Filled with ennui this week, the early holiday ennui that seeps in and sucks the life force from you like a vampire dressed in candy canes.... But so as not to leave this space too vacant, here's a Thursday video review!
We all pass through airport terminals, sometimes many times a year. But what if you had to live in one?
That’s the appealing premise of Steven Spielberg’s “The Terminal,” starring Tom Hanks as Viktor Navorski, a plucky foreigner who becomes “trapped” at New York’s John F. Kennedy Airport.
Viktor’s homeland, the fictional Krakozhia, erupts into civil war while he’s in the air for a touristy visit to America, leaving him officially without a country, and unable to get permission to either leave or enter the United States. An officious airport bureaucrat (Stanley Tucci) shuffles Viktor out to the no-man’s land of the terminal to make his way, considering him “not my problem.”
What’s expected to be a day’s delay stretches into weeks and even months, in this tale loosely based on a true story.
The main attraction of “The Terminal” is a wonderful performance by Hanks, whose huge popularity sometimes makes you forget his immense talent. He burrows into Viktor’s skin, with a funny little accent and a fumbling, innocently comic approach that borrows heavily from Charlie Chaplin’s Little Tramp.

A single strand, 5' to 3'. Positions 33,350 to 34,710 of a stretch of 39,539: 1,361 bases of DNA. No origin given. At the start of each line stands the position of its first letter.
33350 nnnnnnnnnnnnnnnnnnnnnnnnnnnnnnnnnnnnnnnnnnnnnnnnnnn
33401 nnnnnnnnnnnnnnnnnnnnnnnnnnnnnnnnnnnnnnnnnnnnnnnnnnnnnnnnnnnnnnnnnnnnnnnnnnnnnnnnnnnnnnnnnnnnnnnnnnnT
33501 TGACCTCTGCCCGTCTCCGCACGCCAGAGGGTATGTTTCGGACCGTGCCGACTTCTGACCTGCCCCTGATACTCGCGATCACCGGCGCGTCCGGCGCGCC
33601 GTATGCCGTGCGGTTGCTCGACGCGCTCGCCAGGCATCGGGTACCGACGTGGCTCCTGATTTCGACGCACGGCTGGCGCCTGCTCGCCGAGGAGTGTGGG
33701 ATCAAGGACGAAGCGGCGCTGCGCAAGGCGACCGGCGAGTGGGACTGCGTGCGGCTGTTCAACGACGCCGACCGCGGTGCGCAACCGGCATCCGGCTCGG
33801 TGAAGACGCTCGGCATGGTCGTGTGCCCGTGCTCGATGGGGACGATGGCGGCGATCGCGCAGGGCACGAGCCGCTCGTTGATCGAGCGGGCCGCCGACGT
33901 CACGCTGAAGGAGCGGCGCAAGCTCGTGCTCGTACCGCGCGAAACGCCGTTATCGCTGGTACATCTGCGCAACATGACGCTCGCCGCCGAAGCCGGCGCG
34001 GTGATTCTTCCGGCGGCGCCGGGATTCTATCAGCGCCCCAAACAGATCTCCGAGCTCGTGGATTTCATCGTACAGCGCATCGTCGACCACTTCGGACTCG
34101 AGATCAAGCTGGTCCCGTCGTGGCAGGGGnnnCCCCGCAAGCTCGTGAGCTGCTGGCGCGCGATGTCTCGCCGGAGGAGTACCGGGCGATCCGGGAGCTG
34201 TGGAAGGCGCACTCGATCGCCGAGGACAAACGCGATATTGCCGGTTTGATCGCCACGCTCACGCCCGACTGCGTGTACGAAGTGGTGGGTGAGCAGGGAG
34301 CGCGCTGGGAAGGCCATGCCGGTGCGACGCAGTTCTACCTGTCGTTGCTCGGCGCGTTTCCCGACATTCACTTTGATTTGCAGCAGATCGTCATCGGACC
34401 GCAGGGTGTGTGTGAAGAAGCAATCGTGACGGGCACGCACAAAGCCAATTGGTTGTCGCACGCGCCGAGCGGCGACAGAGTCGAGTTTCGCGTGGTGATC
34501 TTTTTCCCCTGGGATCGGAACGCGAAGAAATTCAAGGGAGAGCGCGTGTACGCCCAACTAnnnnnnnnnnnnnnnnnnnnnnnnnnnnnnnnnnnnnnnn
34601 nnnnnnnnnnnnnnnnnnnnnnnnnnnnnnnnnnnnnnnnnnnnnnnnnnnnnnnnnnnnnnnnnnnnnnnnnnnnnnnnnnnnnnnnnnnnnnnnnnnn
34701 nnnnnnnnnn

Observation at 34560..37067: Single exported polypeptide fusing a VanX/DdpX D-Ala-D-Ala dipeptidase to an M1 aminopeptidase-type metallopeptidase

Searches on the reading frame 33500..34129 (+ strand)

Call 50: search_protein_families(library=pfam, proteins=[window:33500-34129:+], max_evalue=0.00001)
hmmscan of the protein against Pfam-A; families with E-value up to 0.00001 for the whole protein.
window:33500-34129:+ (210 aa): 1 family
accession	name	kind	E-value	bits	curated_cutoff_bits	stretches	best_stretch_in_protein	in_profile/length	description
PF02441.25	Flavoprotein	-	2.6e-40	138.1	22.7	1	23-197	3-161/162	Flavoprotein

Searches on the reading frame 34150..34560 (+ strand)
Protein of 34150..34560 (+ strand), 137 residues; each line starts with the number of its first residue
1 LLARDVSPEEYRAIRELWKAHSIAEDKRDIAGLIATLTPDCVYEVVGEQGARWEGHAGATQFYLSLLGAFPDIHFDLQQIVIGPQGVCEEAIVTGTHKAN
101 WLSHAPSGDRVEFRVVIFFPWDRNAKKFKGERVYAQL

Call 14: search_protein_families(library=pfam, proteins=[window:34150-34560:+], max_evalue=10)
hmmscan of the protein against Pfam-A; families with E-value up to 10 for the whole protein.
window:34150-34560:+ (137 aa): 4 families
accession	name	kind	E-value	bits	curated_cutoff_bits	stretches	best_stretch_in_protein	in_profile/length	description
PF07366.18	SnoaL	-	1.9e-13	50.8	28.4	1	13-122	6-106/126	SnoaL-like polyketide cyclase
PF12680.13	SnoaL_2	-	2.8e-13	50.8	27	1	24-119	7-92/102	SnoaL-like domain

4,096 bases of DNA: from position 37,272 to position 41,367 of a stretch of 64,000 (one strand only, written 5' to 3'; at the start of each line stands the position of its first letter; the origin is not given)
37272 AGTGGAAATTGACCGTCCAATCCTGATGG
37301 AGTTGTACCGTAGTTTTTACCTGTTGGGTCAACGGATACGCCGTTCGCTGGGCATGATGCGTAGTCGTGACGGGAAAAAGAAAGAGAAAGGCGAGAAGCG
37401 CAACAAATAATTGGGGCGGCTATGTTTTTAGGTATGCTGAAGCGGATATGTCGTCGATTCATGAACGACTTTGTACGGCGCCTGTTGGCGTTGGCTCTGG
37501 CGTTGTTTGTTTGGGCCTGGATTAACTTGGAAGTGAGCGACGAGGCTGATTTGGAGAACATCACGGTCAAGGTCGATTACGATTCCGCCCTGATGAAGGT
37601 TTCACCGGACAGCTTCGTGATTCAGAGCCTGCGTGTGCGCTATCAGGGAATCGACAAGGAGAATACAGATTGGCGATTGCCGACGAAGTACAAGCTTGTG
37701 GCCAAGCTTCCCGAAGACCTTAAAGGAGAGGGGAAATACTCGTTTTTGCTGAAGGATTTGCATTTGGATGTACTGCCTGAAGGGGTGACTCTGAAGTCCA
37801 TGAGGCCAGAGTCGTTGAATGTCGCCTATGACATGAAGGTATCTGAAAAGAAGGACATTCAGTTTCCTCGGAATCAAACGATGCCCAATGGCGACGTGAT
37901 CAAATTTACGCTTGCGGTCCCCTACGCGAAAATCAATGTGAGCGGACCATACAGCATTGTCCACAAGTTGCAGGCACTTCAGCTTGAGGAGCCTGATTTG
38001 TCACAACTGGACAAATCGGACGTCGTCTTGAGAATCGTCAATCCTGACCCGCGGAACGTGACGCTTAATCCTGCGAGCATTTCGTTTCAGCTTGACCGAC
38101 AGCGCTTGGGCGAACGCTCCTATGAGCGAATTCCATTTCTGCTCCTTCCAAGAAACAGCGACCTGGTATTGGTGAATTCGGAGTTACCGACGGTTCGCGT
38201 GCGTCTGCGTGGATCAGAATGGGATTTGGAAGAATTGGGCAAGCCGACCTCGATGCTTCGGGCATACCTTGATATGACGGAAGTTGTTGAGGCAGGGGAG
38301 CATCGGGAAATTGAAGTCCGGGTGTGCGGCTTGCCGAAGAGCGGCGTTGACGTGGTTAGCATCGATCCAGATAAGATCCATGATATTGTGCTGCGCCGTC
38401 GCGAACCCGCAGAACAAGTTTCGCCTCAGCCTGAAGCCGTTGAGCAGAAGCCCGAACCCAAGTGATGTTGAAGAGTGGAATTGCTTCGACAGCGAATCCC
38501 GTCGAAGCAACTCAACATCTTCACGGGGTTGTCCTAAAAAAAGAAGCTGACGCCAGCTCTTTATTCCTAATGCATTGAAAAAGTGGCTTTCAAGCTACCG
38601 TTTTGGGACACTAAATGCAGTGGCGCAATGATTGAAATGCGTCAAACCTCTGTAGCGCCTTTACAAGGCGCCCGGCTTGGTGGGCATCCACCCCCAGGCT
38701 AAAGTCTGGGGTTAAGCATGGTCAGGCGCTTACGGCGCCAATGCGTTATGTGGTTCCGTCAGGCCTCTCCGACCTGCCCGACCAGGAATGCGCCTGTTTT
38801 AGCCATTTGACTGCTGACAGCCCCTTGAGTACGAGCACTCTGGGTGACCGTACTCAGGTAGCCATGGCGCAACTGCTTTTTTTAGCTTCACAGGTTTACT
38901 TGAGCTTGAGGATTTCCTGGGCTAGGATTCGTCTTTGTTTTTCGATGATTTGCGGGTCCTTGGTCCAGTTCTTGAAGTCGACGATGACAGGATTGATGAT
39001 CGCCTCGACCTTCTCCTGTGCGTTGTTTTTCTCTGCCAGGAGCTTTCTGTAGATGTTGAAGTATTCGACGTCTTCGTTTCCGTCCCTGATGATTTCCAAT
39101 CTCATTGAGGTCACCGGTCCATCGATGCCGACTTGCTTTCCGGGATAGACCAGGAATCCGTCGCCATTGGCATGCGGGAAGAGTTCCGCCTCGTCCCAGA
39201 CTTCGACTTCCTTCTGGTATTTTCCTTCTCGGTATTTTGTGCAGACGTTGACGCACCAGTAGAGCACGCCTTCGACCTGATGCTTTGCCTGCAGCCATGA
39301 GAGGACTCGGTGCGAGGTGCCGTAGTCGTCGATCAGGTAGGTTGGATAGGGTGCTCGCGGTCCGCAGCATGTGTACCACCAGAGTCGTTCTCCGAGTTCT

However, Viktor is almost more appealing earlier in the movie, as we feel his fear and uncertainty. The opening hour or so is gripping, with Hanks at the top of his game as Viktor, who can’t even speak English, has to find his way around the terminal labyrinth and learn to survive.
But as Viktor grows more comfortable in his airport home, even getting a high-paying job, he gets less interesting. A romantic subplot with a flight attendant played by Catherine Zeta-Jones goes nowhere, and eventually swamps the movie entirely. Jones’ character as presented is unlikable and unappealing, and there’s no real spark between her and Hanks.
This is Spielberg’s third movie with Hanks, but it’s not quite as dazzling as “Saving Private Ryan” or the frothy “Catch Me If You Can.” It’s solid entertainment, but it dissolves into too much Spielbergian sentiment by the end.
If you buy the central premise of “The Terminal,” you’ll probably enjoy it. Admittedly, “The Terminal” is a fable, and it seems to take place in a world where 9/11 never happened. But as fables go, it’s got decent wings.
*** of four